As the world moves faster toward renewables, the energy industry faces a great deal of uncertainty in how to finance the transition while still generating revenue. However, the task is not as financially infeasible as many seem to think. In the webinar “Financing the Energy Transition” hosted by DNV, several guest speakers discussed what financial and policy provisions need to be made in the transition.
Jeremy Parkes, global business lead for electrical vehicles at DNV who authored the Financing the Energy Transition report, predicts “an equal mix of fossil and non-fossil sources of primary energy supply” by 2050, compared to 80% of the world’s energy supplied by fossil fuels and 20% non-fossil fuels in 2019.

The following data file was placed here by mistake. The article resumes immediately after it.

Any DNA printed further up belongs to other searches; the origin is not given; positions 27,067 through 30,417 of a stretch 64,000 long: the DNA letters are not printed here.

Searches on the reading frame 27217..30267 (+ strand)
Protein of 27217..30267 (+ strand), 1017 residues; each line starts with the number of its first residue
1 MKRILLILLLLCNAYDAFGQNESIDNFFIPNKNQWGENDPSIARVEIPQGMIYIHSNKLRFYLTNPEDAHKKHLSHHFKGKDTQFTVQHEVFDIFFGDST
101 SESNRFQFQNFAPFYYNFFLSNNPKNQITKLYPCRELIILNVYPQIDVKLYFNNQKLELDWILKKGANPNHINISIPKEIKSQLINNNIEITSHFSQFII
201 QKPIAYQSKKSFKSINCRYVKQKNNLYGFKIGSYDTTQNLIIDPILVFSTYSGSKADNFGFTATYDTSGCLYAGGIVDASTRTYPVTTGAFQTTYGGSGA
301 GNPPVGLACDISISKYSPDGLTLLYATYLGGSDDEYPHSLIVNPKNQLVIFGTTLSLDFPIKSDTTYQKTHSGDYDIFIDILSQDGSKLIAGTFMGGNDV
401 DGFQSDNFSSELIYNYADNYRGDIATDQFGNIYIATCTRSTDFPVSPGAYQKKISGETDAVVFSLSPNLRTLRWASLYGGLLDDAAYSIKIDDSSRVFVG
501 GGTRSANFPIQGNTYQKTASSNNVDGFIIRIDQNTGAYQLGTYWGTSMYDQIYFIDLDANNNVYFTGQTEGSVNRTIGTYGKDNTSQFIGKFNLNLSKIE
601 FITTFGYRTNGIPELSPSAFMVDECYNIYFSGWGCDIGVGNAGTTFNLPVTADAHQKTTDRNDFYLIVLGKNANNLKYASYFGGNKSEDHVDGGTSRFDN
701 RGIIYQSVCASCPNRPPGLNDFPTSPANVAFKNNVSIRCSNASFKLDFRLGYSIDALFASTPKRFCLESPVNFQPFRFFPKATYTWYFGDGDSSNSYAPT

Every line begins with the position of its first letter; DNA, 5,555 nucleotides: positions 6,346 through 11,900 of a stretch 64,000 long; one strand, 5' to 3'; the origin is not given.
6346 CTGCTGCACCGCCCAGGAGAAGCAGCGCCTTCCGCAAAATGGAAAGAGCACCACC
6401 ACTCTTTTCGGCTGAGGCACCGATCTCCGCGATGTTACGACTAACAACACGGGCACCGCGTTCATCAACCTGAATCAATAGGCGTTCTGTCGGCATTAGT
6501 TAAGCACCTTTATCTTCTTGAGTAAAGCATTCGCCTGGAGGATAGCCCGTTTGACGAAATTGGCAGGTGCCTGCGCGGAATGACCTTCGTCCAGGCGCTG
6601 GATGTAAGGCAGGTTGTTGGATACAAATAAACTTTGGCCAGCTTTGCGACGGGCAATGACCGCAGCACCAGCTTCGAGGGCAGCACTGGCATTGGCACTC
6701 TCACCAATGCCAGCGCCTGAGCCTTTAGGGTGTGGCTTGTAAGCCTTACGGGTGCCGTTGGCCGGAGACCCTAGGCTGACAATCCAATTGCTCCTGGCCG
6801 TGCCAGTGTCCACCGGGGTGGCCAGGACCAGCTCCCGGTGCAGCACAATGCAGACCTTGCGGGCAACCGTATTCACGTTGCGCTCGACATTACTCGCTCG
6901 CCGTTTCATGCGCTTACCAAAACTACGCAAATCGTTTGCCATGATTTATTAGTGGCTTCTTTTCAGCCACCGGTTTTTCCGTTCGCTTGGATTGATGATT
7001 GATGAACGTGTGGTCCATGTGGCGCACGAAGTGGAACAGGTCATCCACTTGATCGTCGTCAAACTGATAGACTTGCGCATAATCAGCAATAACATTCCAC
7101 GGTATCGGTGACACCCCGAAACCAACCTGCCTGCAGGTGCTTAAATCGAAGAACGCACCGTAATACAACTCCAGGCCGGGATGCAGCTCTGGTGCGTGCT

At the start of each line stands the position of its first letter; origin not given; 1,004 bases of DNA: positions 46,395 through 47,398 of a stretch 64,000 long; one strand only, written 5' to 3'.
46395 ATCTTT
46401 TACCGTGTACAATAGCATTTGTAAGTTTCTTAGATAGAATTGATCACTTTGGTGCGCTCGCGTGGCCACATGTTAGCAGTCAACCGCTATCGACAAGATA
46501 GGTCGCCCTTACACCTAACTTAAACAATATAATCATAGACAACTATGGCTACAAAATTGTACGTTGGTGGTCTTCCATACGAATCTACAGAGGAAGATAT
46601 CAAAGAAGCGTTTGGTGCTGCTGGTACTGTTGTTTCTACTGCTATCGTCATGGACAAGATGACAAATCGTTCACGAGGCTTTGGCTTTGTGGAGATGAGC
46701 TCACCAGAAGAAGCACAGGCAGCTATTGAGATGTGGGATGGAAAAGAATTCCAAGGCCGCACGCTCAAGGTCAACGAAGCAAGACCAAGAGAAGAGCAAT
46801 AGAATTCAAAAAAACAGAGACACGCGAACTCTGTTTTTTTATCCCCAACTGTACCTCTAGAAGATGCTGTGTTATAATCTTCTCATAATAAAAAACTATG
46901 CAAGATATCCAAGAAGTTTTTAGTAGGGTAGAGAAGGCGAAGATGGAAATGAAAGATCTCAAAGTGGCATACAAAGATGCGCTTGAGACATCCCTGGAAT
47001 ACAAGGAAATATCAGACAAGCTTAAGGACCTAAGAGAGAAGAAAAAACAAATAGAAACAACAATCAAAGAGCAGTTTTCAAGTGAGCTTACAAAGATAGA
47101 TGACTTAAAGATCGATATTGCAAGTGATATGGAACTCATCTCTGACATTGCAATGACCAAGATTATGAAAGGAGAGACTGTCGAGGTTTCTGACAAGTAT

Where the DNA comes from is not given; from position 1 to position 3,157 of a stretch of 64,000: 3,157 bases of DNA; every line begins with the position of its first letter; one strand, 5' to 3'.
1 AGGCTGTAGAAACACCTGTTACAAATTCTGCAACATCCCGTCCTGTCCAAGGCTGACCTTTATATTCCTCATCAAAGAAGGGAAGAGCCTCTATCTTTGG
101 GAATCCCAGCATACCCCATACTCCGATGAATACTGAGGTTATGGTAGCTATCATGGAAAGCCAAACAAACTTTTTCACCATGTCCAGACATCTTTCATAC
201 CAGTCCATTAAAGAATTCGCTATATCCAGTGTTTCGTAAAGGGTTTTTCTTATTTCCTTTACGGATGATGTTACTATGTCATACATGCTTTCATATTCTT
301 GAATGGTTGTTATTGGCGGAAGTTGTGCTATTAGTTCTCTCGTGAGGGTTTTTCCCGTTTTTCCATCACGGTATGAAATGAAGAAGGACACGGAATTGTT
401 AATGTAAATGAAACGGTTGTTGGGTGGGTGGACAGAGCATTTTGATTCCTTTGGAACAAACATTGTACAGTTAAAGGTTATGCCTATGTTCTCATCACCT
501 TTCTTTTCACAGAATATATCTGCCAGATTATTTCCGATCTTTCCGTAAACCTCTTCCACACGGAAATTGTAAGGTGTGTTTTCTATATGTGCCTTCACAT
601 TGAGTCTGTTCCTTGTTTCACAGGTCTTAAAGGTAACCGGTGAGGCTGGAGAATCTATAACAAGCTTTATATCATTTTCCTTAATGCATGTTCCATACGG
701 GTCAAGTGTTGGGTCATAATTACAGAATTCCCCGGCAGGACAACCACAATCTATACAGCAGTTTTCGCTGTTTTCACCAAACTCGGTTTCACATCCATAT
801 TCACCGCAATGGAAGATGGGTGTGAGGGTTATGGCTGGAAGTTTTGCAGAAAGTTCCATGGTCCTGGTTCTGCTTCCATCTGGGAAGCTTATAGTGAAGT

“We forecast that the growth in energy demand starts to slow down and then plateaus off due to the continuous improvement in energy efficiency,” Parkes said. “That also means that there’ll be a substantial reduction in the use of fossil fuels. However, they do remain about half of the energy mix assets at 2050, but we see for aspects such as electrical energy demand that will double over the period from today out to mid-century.”
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